I'm reading this presentation at the moment, specifically the Area Lights / Representative Point / Sphere Lights section.
I've using this "representative point" technique in my engine, where instead of using an L vector to the center of the light, you use an L vector that touches the light's shape (sphere, rect, etc) that is closest to the reflection vector (reflect(-V,N)).
So far so good, rectangles show up as a rectangular highlight on a glossy surface, and spheres show up as a elliptical highlight on a glossy surface.
The problem is that the energy conservation is now waaaay off. This is explained in the above presentation (Figure 11: Visualization of the widening effect explained with Equation 13).
I'm trying to follow Epic's explanation of it here, but they're not very verbose...
They quickly mention that "For GGX the normalization factor is 1/(Pi*a2)".
Is this the general normalization factor for GGX? When I integrate GGX over the hemisphere, I get a normalization factor of just 1/Pi, completely independent of the roughness parameter. Am I using a version of GGX that someone's already pre-normalized to some degree (with respect to roughness)?
The formula I'm using is:
D = ( roughness / (dot(N,H)2*(roughness2-1)+1) )2
I forgot that I moved the division by Pi to somewhere else in my code as an optimization. My Actual GGX formula is this, which is equivalent to the one on Brian Karis' blog.
D = ( roughness / (dot(N,H)2*(roughness2-1)+1) )2/Pi
When I integrate this over the hemisphere, it's perfectly normalized -- the normalization term is 1.0! So what does Brian mean when he says that the normalization term is 1/(Pi*a2)?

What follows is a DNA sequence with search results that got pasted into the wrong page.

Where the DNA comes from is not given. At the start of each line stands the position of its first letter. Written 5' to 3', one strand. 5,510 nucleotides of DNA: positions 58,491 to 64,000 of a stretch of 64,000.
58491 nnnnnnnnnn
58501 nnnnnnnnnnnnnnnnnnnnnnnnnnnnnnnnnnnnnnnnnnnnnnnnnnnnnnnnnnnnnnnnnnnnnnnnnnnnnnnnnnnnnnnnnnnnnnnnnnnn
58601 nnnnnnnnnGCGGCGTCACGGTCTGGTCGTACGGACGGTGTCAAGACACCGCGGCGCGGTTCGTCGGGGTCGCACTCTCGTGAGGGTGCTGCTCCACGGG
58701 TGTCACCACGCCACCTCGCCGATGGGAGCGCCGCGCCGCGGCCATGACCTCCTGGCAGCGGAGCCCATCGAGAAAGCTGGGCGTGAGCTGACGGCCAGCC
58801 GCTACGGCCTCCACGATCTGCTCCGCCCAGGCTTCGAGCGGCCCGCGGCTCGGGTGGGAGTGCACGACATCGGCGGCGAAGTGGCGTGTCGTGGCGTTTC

To determine the correct normalization term, you have to know the solid angle subtended by the light (the green striped area in their diagram), then integrate this specific distribution. I guess they're not doing this per pixel...? But ideally, you'd like a point light and a sphere with 0.00001 radius to shade almost exactly the same, and if you use one term for point lights and one for sphere lights, this won't be the case... Do you think they lerp from the sphere normalization term to the point normalization term as the radius / solid angle decreases (to estimate the newNormalization term)?
They then divide out the old normalization factor and multiply in the new one... but then for some unexplained reason this is squared.
SphereNormalization = ( newNormalization / oldNormalization )2
Why is that squared?
Also, when I integrate my GGX over the hemisphere, but replace the N.H term with a constant 1 (as if the light source is a dome covering the entire hemisphere), I end up with a normalization factor of a2
/Pi. So by my reasoning, the normalization factor for an area light that takes up some percentage of the hemisphere between 0% and 100%, is somewhere in between 1 /Pi and a2 /Pi...
If I integrate this same formula (with 1 instead of N.H) over just w radians of the hemisphere instead of the whole thing, then instead of a2
/Pi, I get a normalization term of a2 / (sin(Pi*w/2)2 * Pi).
I was already calculating the solid angle subtended by the sphere-light in my experiments, so I used this to quickly get the w value and calculate that normalization term per pixel:
float solidAngle = 2Pi * (1-sqrt(1-radius2/length2));
float angle = acos(-solidAngle/2Pi + 1); // this is w
float f = sin(Pi*angle/2);
float f = sin(Pi/2*asin(saturate(radius/distance))); //rewrite the above:
float norm = saturate( roughness2 / (f2) );
//The rest of the normalization term (1/Pi) is multiplied in later
This is completely different from the Epic presentation, but it actually looks like it's working correctly and it also converges to 1.0 as the radius shrinks, which means small spheres act exactly the same as point lights. I need to sort out some ground truth renders to compare against though... Not quite sure if I've accidentally created something wrong that just happens to look ok . Also, it involves two trig operations per pixel per light, which scares me...
Gifs of unnormalized sphere light vs this solution here: http://imgur.com/a/uuGoq
Can anyone help with my confusion above, or suggest any other references in creating cheap, physically plausible area lights?
Edited by Hodgman, 23 October 2013 - 11:32 PM.